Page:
• Prohibit HUD from implementing and enforcing its recently released Affirmatively Furthering Fair Housing rule, which provides much-needed guidance and data to local and state governments on how to meet their existing responsibilities under the Fair Housing Act.
  • Prohibit HUD and DOJ from enforcing HUD’s Discriminatory Effects rule, which provides a unified legal standard for how to bring and defend against complaints against unjustified housing policies and practices that have discriminatory consequences.

“These policy riders make no sense and they strike at the heart of America’s civil rights enforcement infrastructure. Private nonprofit fair housing organizations use FHIP grants to investigate nearly 70% of all reported complaints of housing discrimination nationwide, and their investigations and testing result in filtering out meritless complaints that only clog up the administrative complaint process” said Shana Smith, President & CEO of the National Fair Housing Alliance.

“HUD’s Affirmatively Furthering Fair Housing rule is nothing new, and it actually provides local and state governments with the guidance and data they need to help them create opportunities in their communities by removing barriers to fair housing choice – this is an existing requirement under the Fair Housing Act. HUD’s Discriminatory Effects rule implements a legal standard of bringing fair housing complaints that has been in use for decades, and that the Supreme Court just upheld.”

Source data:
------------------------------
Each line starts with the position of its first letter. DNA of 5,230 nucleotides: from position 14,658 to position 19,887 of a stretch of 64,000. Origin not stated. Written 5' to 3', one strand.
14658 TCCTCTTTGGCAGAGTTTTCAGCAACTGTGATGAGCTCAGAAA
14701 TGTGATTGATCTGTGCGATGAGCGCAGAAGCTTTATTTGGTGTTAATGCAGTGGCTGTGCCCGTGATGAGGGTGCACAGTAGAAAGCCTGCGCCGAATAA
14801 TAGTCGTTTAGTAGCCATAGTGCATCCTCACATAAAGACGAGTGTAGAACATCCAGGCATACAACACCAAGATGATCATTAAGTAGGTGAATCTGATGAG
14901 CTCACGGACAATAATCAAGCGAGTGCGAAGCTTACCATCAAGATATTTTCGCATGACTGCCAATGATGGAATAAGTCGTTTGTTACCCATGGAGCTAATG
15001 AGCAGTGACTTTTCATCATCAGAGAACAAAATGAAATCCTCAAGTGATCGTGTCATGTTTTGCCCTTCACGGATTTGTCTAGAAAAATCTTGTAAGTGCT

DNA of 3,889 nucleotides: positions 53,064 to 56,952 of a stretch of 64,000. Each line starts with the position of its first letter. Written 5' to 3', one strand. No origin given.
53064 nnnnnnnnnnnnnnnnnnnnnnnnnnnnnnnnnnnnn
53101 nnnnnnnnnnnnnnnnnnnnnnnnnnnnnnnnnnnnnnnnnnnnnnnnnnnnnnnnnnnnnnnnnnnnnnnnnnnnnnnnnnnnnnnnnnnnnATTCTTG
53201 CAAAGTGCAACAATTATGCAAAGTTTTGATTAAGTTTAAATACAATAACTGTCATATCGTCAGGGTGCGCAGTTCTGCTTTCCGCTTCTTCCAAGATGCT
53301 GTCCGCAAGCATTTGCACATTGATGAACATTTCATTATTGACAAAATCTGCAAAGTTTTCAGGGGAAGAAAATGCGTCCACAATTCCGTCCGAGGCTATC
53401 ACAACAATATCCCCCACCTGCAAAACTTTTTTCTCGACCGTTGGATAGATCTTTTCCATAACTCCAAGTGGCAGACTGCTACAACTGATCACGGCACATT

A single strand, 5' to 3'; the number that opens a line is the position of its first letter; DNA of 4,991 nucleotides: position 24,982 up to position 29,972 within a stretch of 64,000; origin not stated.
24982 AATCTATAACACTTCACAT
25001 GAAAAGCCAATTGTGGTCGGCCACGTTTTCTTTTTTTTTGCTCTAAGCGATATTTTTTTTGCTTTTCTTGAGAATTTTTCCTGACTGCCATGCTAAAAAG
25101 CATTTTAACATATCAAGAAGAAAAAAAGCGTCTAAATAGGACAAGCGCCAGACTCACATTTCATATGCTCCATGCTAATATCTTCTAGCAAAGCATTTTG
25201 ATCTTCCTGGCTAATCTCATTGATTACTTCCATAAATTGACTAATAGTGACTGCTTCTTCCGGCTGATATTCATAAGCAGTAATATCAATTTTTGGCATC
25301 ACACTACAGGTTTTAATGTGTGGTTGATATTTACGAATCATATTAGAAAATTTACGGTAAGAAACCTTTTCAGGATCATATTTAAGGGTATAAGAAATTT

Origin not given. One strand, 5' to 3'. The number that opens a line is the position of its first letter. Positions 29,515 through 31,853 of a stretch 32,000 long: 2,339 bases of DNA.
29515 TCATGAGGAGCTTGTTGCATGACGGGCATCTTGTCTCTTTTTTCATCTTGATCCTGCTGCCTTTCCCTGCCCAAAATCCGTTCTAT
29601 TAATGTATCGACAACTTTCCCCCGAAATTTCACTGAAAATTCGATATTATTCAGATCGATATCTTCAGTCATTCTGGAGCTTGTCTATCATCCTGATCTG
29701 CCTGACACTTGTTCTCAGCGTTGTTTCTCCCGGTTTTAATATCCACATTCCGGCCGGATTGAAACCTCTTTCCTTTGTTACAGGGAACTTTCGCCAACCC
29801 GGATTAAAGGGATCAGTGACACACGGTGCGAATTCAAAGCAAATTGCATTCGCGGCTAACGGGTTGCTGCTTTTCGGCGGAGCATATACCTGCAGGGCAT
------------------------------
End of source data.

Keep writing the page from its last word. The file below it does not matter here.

“The American people stand to lose the most if these riders are to become law. Congress should do away with these and other ideological riders with a clean Continuing Resolution and instead focus on removing the budget caps set by the Budget Control Act of 2011,” said Smith.

Click here to view the press release.
Click here to view the the letter.
Click here for a brief fact sheet about the anti-fair housing amendments that were adopted by the House of Representatives.